HARARE, April 15- Zimbabwe’s Environment, Water and Climate Minister, Saviour Kasukuwere, has expressed concern at the failure of the courts to jail the person who is alleged to have masterminded the poisoning of more than 100 elephants by cyanide in the Hwange National Park last year.

A number of the poachers were sentenced to prison terms ranging from 13 to 15 years over the poisoning and Kasukuwere said here Monday: “We see some of the criminals who were involved and arrested are leaving the courts scot-free. I believe there are some underhand activities.

“You cannot have the mastermind of this cyanide poisoning walking scot-free but all those who were sent by him are in prison. I would like to call upon those who have been charged with the responsibility to ensure that justice is served on the perpetrator.”

Kasukuwere said wildlife is a resource which needs to be protected. “’It is the very wildlife which when conserved and protected will ultimately see the growth of tourism in the country contributing significantly to the economic growth of the country,” he added.

He urged all Zimbabweans to fill the funding gap left by donor countries which stopped providing aid to Zimbabwe. “Zimbabweans are therefore challenged to have an appreciation of conservation needs and contribute towards the protection and management of our wildlife heritage,” he said.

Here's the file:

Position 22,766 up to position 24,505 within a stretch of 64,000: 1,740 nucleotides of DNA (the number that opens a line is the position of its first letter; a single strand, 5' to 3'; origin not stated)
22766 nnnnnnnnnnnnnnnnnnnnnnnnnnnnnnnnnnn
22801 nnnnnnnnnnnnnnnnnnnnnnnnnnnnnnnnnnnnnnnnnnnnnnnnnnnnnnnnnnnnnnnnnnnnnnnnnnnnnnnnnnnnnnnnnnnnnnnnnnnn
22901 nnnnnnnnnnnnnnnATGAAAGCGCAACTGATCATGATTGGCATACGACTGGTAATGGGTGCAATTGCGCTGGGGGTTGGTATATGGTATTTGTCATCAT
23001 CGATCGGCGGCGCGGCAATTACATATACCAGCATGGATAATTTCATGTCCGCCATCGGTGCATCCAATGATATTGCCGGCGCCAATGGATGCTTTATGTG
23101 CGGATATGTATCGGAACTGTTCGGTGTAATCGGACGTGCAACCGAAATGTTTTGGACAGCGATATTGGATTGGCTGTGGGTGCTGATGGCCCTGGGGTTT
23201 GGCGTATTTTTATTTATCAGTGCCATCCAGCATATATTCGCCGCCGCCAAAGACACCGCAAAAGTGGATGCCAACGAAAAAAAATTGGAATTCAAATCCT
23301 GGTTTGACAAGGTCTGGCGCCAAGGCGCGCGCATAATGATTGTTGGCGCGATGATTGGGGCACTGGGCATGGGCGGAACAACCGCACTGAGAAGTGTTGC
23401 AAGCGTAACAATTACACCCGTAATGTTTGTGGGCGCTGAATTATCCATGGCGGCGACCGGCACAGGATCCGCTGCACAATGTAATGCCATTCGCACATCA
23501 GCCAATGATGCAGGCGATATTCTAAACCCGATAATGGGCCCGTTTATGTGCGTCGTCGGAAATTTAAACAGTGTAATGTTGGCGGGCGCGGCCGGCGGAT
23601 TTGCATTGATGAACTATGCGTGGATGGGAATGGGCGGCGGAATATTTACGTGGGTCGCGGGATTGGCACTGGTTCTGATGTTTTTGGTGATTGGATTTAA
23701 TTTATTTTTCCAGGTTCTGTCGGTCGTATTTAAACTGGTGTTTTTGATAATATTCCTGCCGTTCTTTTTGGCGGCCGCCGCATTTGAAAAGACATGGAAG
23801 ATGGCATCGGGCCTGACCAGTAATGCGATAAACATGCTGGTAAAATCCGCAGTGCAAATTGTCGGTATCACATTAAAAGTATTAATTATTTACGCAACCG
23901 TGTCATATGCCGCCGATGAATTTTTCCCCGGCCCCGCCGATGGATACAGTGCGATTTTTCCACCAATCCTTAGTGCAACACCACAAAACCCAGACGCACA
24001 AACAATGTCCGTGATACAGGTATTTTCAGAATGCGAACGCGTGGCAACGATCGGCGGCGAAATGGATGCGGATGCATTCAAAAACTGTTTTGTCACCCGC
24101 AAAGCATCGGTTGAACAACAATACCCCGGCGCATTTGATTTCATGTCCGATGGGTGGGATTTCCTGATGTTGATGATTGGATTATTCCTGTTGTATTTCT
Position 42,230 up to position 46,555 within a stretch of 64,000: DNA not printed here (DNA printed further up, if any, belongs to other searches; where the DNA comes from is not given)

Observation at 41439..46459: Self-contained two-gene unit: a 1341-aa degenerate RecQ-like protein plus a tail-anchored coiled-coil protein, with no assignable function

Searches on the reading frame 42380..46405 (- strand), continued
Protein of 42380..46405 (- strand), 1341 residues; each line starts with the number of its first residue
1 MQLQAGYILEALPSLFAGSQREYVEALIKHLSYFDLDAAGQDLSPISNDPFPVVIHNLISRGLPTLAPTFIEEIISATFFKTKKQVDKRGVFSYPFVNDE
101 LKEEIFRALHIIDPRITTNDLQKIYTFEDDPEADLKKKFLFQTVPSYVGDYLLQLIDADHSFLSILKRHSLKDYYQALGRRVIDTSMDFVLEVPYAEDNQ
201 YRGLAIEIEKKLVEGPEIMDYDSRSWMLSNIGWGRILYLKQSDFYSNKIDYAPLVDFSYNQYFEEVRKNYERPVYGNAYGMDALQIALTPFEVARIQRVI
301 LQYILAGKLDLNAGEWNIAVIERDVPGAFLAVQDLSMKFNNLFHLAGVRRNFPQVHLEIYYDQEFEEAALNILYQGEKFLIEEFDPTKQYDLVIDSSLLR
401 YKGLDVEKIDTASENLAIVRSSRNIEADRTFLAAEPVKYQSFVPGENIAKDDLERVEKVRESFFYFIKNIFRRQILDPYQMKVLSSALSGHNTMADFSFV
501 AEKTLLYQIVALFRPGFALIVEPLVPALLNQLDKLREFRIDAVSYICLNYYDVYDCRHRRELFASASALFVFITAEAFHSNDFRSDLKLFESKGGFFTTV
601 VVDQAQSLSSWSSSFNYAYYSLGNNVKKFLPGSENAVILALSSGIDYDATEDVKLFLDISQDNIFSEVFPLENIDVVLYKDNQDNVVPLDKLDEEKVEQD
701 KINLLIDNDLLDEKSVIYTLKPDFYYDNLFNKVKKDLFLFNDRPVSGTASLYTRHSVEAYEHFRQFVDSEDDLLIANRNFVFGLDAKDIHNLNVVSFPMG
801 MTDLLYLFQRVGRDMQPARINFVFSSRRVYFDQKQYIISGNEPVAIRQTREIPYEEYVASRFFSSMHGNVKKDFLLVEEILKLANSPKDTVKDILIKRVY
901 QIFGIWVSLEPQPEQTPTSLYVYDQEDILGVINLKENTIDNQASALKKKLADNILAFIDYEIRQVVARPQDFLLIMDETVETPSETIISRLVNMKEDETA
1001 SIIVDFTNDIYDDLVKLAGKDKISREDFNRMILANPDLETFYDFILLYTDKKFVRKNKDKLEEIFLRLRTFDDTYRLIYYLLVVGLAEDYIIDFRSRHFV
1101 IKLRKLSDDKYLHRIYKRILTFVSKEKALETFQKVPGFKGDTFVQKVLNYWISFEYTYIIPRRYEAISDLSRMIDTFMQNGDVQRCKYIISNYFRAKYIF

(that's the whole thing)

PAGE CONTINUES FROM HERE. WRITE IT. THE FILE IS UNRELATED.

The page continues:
Following the cynide poisoning of elephants, the government established the Wildlife Ecological Support Trust to raise 10 million US dollars to fight poaching at the Hwange National Park.

Wildlife Ecological Trust (WET) Chairperson Phibion Gwatidzo told the same press conference that the Zimbabwe Parks and Wildlife Management Authority was operatig with a budget deficit of 8.0 million USD annually, compromising its ability to protect and manage the wildlife heritage.

“We are aware that the National Parks has an operating budget deficit of 8.0 million USD a year and we want to work with them to help them close that gap by providing management expertise and by making sure we can help in the funding process,” he said.

“Going forward we want to lobby the government for funding to the National Parks. We are convinced the National Parks cannot operate efficiently without some form of fiscal support especially funds directed for research and anti-poaching activities.”

The WET has so far raised 1.741 million in cash, field equipment and vehicles for use by rangers in Hwange National Park to curb poaching.